Wednesday, 9 March 2016

So How Would Brexit Affect You?

I've tried in these blogs about the EU referendum to turn the question round, as I believe Christians should. What matters isn't just 'what's in it for us, what's in it for me?' but "what's in it for everyone else in the EU and what do we bring to the Union as our contribution to this family of nations?" It's a corporate implication of the second great commandment of the Torah quoted by Jesus: "love your neighbour as yourself".

But we wouldn't be human if we didn't wonder what our personal lives would be like if Brexit became a fact on 24 June. I won't pretend that it wouldn't be a personal nightmare to wake up and learn that this country had decided to walk away from the European Union. It would be a case of joining the hapless sailors at the start of The Tempest and crying "To prayers! To prayers!" But by then it would be too late to do much about it. 

I can't say how this "tempest" would affect the nation or me personally as far as the economy is concerned. Nobody can, though it doesn't stop a lot of people trying. But there is one thing that would change for me pretty decisively. And that is, that I would lose my European citizenship. I would no longer carry a passport that proclaimed "European Union" as well as "United Kingdom". I would no longer be able to pass through the green EU channel at customs. I wouldn't be able to carry an EHIC health card across Europe. There would be other losses too, real as well a symbolic.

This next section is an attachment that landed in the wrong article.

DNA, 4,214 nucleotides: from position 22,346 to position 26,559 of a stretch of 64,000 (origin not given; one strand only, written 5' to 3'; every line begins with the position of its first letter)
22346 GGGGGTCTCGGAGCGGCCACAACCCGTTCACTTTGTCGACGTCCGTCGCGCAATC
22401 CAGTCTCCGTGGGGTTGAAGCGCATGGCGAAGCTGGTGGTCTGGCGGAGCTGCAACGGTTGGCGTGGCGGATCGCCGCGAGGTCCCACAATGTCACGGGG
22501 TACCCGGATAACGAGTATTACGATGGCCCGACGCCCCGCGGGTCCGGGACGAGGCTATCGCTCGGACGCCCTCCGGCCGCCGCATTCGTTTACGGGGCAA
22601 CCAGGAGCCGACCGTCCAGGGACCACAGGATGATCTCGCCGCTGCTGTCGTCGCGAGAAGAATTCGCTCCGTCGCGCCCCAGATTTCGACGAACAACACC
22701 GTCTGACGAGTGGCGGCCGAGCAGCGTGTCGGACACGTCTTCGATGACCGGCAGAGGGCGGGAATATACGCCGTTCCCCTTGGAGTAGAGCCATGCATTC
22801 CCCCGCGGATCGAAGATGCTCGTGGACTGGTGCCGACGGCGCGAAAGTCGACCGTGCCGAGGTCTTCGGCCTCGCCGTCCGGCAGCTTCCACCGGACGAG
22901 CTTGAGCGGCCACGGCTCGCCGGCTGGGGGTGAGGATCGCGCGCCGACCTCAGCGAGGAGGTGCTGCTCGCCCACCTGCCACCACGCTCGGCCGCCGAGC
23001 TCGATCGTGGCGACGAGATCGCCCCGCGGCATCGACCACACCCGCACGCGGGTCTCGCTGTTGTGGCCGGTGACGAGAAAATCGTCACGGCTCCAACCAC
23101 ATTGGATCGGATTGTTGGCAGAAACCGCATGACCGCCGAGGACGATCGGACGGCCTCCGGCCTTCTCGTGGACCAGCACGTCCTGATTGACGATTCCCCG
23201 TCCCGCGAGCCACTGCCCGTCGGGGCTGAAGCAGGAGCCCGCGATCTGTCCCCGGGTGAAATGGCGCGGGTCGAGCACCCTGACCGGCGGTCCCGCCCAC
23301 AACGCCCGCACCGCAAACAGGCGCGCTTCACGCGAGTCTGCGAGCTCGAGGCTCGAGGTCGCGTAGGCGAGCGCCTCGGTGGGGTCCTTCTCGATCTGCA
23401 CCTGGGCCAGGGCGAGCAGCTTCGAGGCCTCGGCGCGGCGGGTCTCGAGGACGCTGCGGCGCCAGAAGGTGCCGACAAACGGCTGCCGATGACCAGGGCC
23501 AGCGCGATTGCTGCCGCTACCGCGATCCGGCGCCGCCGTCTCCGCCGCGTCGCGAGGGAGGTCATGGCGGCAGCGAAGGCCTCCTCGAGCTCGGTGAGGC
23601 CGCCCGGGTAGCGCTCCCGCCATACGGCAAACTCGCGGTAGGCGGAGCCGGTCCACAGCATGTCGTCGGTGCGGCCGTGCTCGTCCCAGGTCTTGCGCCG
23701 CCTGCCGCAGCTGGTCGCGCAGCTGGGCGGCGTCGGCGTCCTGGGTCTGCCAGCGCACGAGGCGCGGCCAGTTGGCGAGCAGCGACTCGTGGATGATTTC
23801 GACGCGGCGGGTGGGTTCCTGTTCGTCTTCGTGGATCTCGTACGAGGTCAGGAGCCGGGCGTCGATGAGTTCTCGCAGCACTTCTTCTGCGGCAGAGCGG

But the loss of citizenship is a really big issue for me. To be an EU citizen has been part of my identity for most of my lifetime. It's a prized part of who I am, born of a German Jewish mother whose own parents were sheltered in Holland during the Nazi era, married to a woman with Irish heritage, owning a property in France. I feel completely at ease in continental Europe. It's my homeland, this dust whom Europe "bore, shaped, made aware, / Gave, once, her flowers to love, her ways to roam" (if you'll forgive a rather shameless borrowing of Rupert Brooke's famous poem). It's where I am connected and have always belonged. 

So what happens when, if, my precious European citizenship and the identity it confers is shorn from me? Can it be retrieved in any way other than a landscape of the mind, a land of lost content, a place of yesterday rather than today and tomorrow?

I hope and pray that it doesn't come to this. Because half in my mind is the idea that anything to do with my citizenship is a basic human right which should never involuntarily be removed. So here's my question.

Might it be possible for us dismembered, forcibly exiled Europhiles to be reattached to the EU in some other way? I'm thinking: might other EU member states make provision for British people who do not want to be deprived of their European citizenship? I'm thinking of a special kind of dual citizenship we might call UK Plus whereby we could elect also to become honorary citizens of Germany, France, Ireland (Scotland one day?), any member state that valued its own links with British people and didn't want to sever ties any more than many of us do. And might the European Parliament pass some enabling legislation to make this possible?